As part of a broader strategy to emphasize its natural gas business and deemphasize independent power generation, San Diego-based Sempra Energy is considering putting its Port Arthur, TX, liquefied natural gas (LNG) import terminal on hold while expanding its more advanced LNG projects in North Baja California, Mexico and Cameron, LA.

Speaking Wednesday at the Lehman Brothers CEO Energy/Power Conference in New York, Sempra CEO Donald Felsinger said the company has “optionality” on the Port Arthur LNG project, which was approved by FERC in June (see Daily GPI, June 16). Meanwhile, it already has launched plans to increase the capacities of both its Costa Azul terminal in North Baja and the Cameron project. “If in fact we have enough volume [at Cameron] to push beyond the 1.5 Bcf/d it is sized for, should we take the spillover capacity and launch Port Arthur, or does it make more sense to expand Cameron?” he asked. “We’ve applied to FERC to expand [Cameron] to take this facility to about 2.65 Bcf/d.”

Felsinger also reiterated a strategic “realignment” at the company that emphasizes more investment in gas pipelines, storage and LNG, eventually exiting the merchant power sector, and selling or partnering its energy trading business.

“We continue to believe there are great investment opportunities in the natural gas infrastructure sector,” Felsinger said. It is hard to get more than a three- to five-year commitment in purchased power contracts from independent power plants, Felsinger said, compared to 20-year commitments that are common in the LNG terminal business and 10-year contracts in the pipeline business. Sempra wants the long-term assurance of the cash flows that LNG provides, he said.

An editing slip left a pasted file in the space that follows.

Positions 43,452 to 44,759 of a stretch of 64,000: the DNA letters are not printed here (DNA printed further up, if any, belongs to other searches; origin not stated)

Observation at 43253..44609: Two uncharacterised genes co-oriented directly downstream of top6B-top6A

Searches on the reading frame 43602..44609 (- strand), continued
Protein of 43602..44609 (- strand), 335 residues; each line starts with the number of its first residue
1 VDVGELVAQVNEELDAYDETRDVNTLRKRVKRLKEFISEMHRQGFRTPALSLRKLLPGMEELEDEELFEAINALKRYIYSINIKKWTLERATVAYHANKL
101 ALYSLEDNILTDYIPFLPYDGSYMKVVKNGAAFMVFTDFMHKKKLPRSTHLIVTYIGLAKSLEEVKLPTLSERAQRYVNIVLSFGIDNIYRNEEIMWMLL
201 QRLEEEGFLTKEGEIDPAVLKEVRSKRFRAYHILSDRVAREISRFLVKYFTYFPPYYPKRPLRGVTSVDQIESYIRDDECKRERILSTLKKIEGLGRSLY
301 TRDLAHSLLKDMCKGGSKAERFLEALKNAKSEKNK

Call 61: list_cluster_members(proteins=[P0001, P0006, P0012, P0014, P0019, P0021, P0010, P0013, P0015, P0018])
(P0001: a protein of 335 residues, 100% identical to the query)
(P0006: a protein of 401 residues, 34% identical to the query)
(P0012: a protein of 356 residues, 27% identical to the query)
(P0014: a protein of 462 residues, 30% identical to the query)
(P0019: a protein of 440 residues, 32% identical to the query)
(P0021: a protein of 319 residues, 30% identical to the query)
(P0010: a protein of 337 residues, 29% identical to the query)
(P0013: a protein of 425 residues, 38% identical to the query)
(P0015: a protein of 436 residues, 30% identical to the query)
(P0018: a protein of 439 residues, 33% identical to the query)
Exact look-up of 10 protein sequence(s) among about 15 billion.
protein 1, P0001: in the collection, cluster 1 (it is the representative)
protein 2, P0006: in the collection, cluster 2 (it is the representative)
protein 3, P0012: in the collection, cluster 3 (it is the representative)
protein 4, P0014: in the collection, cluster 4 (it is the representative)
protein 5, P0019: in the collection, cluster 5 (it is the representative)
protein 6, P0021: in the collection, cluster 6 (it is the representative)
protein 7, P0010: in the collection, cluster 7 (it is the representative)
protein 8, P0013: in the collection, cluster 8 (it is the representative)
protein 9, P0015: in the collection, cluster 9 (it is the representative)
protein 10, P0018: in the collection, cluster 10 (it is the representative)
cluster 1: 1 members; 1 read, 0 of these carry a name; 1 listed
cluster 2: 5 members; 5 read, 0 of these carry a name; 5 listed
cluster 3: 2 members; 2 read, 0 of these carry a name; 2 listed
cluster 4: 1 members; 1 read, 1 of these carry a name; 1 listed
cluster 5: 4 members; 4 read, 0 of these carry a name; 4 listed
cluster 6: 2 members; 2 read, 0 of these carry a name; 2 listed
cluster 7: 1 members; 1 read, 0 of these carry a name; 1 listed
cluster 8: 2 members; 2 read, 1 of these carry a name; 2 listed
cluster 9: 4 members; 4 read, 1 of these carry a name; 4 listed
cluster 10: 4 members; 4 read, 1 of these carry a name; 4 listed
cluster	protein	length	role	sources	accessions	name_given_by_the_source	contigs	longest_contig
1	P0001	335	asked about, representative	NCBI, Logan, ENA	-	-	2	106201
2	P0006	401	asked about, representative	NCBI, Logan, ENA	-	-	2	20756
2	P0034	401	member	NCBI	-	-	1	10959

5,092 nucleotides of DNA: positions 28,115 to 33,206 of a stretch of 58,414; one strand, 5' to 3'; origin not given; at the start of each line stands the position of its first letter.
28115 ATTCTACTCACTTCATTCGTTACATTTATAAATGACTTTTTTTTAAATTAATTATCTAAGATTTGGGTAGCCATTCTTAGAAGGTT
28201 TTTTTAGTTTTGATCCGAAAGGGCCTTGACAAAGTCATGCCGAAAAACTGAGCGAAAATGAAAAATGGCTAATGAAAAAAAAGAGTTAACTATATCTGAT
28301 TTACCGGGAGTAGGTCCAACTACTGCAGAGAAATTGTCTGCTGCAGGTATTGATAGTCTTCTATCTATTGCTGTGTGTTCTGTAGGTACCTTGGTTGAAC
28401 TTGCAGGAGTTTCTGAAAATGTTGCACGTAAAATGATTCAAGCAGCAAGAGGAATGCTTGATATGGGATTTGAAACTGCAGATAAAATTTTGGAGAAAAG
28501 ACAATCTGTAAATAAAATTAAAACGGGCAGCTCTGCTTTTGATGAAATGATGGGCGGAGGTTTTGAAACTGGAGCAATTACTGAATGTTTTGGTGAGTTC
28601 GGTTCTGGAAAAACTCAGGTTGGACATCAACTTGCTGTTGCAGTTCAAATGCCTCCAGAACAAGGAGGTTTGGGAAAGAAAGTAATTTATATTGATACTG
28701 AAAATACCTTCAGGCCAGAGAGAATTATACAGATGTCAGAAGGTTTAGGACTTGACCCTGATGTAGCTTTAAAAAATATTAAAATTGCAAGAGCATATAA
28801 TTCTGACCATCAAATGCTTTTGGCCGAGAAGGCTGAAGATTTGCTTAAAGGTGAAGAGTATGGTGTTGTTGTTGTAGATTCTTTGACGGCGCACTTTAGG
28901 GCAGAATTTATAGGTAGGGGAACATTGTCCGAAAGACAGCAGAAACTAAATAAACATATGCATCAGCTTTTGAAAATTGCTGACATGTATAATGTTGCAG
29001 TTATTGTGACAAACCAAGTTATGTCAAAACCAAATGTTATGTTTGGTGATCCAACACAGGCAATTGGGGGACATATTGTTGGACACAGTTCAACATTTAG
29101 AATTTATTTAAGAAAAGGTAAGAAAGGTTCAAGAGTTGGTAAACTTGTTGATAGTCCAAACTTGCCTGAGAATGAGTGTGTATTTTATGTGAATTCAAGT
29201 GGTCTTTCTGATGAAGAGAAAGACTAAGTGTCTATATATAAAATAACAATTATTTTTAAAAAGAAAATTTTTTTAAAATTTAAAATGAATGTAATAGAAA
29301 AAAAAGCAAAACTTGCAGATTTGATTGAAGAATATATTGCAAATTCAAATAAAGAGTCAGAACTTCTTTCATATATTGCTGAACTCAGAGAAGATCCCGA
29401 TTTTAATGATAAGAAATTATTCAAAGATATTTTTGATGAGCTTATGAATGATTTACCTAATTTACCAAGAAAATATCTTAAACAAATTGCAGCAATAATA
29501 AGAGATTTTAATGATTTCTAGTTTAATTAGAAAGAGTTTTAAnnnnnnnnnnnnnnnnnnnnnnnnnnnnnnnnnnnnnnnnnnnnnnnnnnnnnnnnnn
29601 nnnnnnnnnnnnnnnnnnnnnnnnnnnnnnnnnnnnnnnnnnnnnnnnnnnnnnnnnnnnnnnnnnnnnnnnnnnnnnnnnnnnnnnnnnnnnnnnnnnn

“The key challenge for us now is just executing on the things that are already underway and that we are already investing in, such as our California utilities [Southern California Gas Co. and San Diego Gas and Electric Co.], the Rockies Express pipeline, our pipelines in northern Mexico, or spur pipelines, or our LNG facilities,” said Felsinger, who noted that the company has the financial strength and management team in place to take advantage of opportunities that might arise in the energy marketplace in the years ahead.

In response to a question about whether Sempra had additional plans to pursue LNG development on the East or West Coasts, Felsinger said he “personally wouldn’t bet that an LNG receiving terminal will ever be built along the California coast. Going forward, it appears that the Gulf of Mexico coast is the premier place for LNG development. As the Gulf production declines and the processing facilities and pipelines are there to serve the marketplace, the Gulf is the place to build LNG terminals. The East Coast has limited opportunities because not only would Rockies Express push a lot more gas to the East Coast, but other projects already planned will bump any East Coast projects off into the future.

“On the West Coast, I think you will see us expand Costa Azul from 1 Bcf/d to up to 2.5 Bcf/d,” said Felsinger.

Going forward, Felsinger told financial analysts to expect to see Sempra move upstream in the LNG business into liquefaction. He said the company might take a “small ownership interest” in a production facility in order to get the rights to market the gas.

“We don’t want to be in the LNG shipping business, but we would like to have the ability to arbitrage deliveries whether they are going to Europe, Asia or North America,” he said. “So, we’ll find a way to align ourselves to use the marketing skills we have through our Sempra Commodities [trading] business to, in fact, participate in that part of the value chain.”

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